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Ottertooth Forums * Temagami canoe routes & backcountry travel * Archive through July 10, 2016 * Trip planned for Sept/16..looking for any advice < Previous Next >

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mcon99
Member

Post Number: 8
Registered: 02-2015


Posted on Monday, March 7, 2016 - 8:21 pm:   Edit Post Delete Post

Well, based on some excellent feedback last year, my buddy and I have our first trip to Temagami planned for early September. We will be starting from the Gervais crossing, heading up the west side of park through Scarecrow, Smoothwater, then through Sunnywater to the LER. Down from there to Florence, across Solace and then back up the Sturgeon a short distance to the crossing.

We are well equipped from a map perspective, and I've already poured over Hap's book numerous times. The plan is to paddle approximately 8 days out of 12, with 2 night stops on Scarecrow, Florence and Selkirk.

At this point, I still have a few outstanding questions:

- Is Opy's in Capreol still issuing permits? I'm thinking of not risking it and getting one mailed to me, just in case, as there is still lots of time

- I know that the permits are not 'lake' based like those in Algonquin, so what is the usual protocol if you get to a spot on the journey where there is only one campsite for miles and it is taken? Specifically I'm thinking of places like Sunnywater and Selkirk

- I'm assuming that yellow portage/orange campsite signs, and wood box privys will be next to non-existent

- Anything on this route that deserves a close look? We are going to climb Isphatina, and the lookup on Florence. I also see a few additional vantage points marked in Hap's guide, as well as some caves on Florence.


One of the many things I am looking forward too... with the ice storm breaking the tree tops in winter 2014-15, I'm guessing that firewood is probably an easy find. From what I've read over the last year, it appears all the portages should be fairly clear by now.

Thank you in advance everyone...
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brian
Moderator

Post Number: 1733
Registered: 02-2004


Posted on Tuesday, March 8, 2016 - 11:34 am:   Edit Post Delete Post

Not sure I would rely on Opy's.

If it is nightfall, you might consider asking the occupants if you can join them, or, even though parks doesn't want you to, make your own campsite.

Don't count on signs or privys.

Those portages should be cleared.

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darlh
Member

Post Number: 8
Registered: 09-2009
Posted on Tuesday, March 8, 2016 - 3:54 pm:   Edit Post Delete Post

That is a full Temagami experience route you have planned for a first trip to the area. You probably have other paddling/portage experience, hopefully not just the manicured provincial park canoe routes. The carrys like Smoothwater to Sunnywater can be strenuous to the uninitiated.

Your route will pass close enough to Sucker Gut Lake for Maple Mountain access, and I like that hike more then Ishpatina. The Sturgeon River in September may be quite low.
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eddy_turn
Member

Post Number: 77
Registered: 03-2011


Posted on Tuesday, March 8, 2016 - 6:08 pm:   Edit Post Delete Post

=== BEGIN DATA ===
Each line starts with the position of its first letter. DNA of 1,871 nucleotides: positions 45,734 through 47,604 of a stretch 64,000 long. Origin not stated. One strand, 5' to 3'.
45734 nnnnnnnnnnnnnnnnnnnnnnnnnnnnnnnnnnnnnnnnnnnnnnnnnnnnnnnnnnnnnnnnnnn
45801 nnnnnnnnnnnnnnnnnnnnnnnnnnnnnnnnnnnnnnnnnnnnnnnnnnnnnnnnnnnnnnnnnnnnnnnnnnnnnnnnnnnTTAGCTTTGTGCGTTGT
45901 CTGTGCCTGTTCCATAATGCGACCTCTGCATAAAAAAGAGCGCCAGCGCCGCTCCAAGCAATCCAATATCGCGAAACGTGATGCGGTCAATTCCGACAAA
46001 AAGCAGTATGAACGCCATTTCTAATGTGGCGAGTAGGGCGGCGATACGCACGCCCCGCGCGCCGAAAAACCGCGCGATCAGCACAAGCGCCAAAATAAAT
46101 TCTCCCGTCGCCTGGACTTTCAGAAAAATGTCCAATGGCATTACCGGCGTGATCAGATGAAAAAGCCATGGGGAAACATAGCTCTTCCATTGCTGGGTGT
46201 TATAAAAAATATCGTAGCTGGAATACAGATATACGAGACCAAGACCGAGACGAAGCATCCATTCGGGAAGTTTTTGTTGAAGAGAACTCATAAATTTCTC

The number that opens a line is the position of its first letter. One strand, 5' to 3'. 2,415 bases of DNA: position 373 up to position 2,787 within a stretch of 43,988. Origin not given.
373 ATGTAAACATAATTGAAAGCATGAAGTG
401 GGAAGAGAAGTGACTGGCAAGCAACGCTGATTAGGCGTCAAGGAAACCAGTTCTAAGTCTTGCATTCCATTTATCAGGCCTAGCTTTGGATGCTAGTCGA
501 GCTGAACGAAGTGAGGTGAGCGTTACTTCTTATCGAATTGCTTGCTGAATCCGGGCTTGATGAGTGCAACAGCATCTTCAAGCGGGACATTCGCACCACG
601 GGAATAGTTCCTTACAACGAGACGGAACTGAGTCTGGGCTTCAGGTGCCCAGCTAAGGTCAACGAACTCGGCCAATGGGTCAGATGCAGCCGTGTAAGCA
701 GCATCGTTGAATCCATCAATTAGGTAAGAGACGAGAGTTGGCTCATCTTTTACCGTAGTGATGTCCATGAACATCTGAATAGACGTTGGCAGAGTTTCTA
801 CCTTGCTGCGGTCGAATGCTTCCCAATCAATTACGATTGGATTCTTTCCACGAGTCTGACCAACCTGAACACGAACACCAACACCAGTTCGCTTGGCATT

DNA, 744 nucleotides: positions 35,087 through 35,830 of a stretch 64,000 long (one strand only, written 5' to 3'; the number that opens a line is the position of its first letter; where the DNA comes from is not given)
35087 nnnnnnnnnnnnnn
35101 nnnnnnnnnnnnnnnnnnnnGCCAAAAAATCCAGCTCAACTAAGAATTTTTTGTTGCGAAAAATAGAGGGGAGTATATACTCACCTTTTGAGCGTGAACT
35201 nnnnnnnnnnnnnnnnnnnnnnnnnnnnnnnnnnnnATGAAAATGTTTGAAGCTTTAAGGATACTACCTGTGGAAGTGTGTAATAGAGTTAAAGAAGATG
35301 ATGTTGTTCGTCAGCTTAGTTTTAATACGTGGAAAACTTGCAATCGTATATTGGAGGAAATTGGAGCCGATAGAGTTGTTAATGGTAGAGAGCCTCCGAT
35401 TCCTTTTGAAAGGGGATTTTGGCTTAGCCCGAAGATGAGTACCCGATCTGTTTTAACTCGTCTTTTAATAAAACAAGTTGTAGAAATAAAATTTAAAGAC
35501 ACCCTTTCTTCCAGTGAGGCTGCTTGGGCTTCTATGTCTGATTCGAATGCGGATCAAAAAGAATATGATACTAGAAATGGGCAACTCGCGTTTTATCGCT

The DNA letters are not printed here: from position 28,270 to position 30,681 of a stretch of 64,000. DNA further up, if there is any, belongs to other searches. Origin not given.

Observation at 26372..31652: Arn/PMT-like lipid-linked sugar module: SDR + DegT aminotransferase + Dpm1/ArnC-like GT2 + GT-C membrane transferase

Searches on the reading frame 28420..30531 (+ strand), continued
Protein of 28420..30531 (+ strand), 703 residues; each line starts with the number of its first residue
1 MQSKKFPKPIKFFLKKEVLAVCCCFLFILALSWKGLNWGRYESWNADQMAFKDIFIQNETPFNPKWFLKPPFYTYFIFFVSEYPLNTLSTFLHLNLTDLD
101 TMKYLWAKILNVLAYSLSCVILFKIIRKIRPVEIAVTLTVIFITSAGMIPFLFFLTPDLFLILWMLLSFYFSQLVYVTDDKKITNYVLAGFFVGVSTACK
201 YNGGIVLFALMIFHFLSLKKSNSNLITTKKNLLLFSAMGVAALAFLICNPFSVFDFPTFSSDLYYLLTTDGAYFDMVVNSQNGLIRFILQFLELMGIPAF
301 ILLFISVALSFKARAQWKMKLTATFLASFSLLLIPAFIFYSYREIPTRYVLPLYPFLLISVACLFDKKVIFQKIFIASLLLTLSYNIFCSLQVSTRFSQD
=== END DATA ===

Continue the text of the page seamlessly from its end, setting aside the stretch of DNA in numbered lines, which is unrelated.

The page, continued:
Florence and Selkirk are excellent layover sites. Altogether this is a route worth of going slowly and enjoying the journey.
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mcon99
Member

Post Number: 9
Registered: 02-2015


Posted on Tuesday, March 8, 2016 - 8:11 pm:   Edit Post Delete Post

Excellent feedback, thanks gentlemen.

We are going to save Sucker Gut and Maple Mountain for another year. Probably start that trip from Mowat Landing, and do a loop down the lower LER and then back up through the Sugar Lake area.

I think we can manage the Sunnywater portages, especially since we'll rest a night in between. We did the portage below in Algonquin a couple of years ago, heading south, it has quite an incline on the first section, so we've seen some steep territoy. :-) We double portage so we are not breaking our backs.

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darlh
Member

Post Number: 9
Registered: 09-2009
Posted on Wednesday, March 9, 2016 - 8:56 am:   Edit Post Delete Post

I know the Hogan to Big Crow portage well, and yep that has substantial climb to start and another halfway along. The elevation gain out of Marina is coupled with some poor footing, so just be careful. Speaking of careful the road up to Gervais landing can have some big and fast moving logging trucks. Brian's maps are essential, do you have a GPS file of the drive to the put in as well?

Be safe and have fun.
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eddy_turn
Member

Post Number: 78
Registered: 03-2011


Posted on Wednesday, March 9, 2016 - 1:09 pm:   Edit Post Delete Post

Hogan to Crow portage is long and hilly, but not too difficult otherwise. Many of Temagami portages are more "technical" - less open, with long stone gardens and/or boggy sections, so a 200m Temagami portage could be more exhausting than a much longer trail in Algonquin. It makes a big difference effort-wise if you have to watch every step you make comparing to walking an average well used hiking trail.
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mcon99
Member

Post Number: 10
Registered: 02-2015


Posted on Monday, March 14, 2016 - 10:15 pm:   Edit Post Delete Post

darlh,

Thanks for the reference to the GPS file for the Gervais road. I had seen it before on the website, but I got around to trying it tonight and it loads perfectly into my GPS software. That will definitely make it easier than relying on the trip odometer and the mileage makers on the map. The maps I have for my GPS are quite a few years out of date, but it does have the 'old' road route (with the washout) in it.

Next step... call Finlayson Point in June and get the permits. And when spring arrives, burrow through the shed and figure out how many Mountain House meals I have left over from last years trip :-)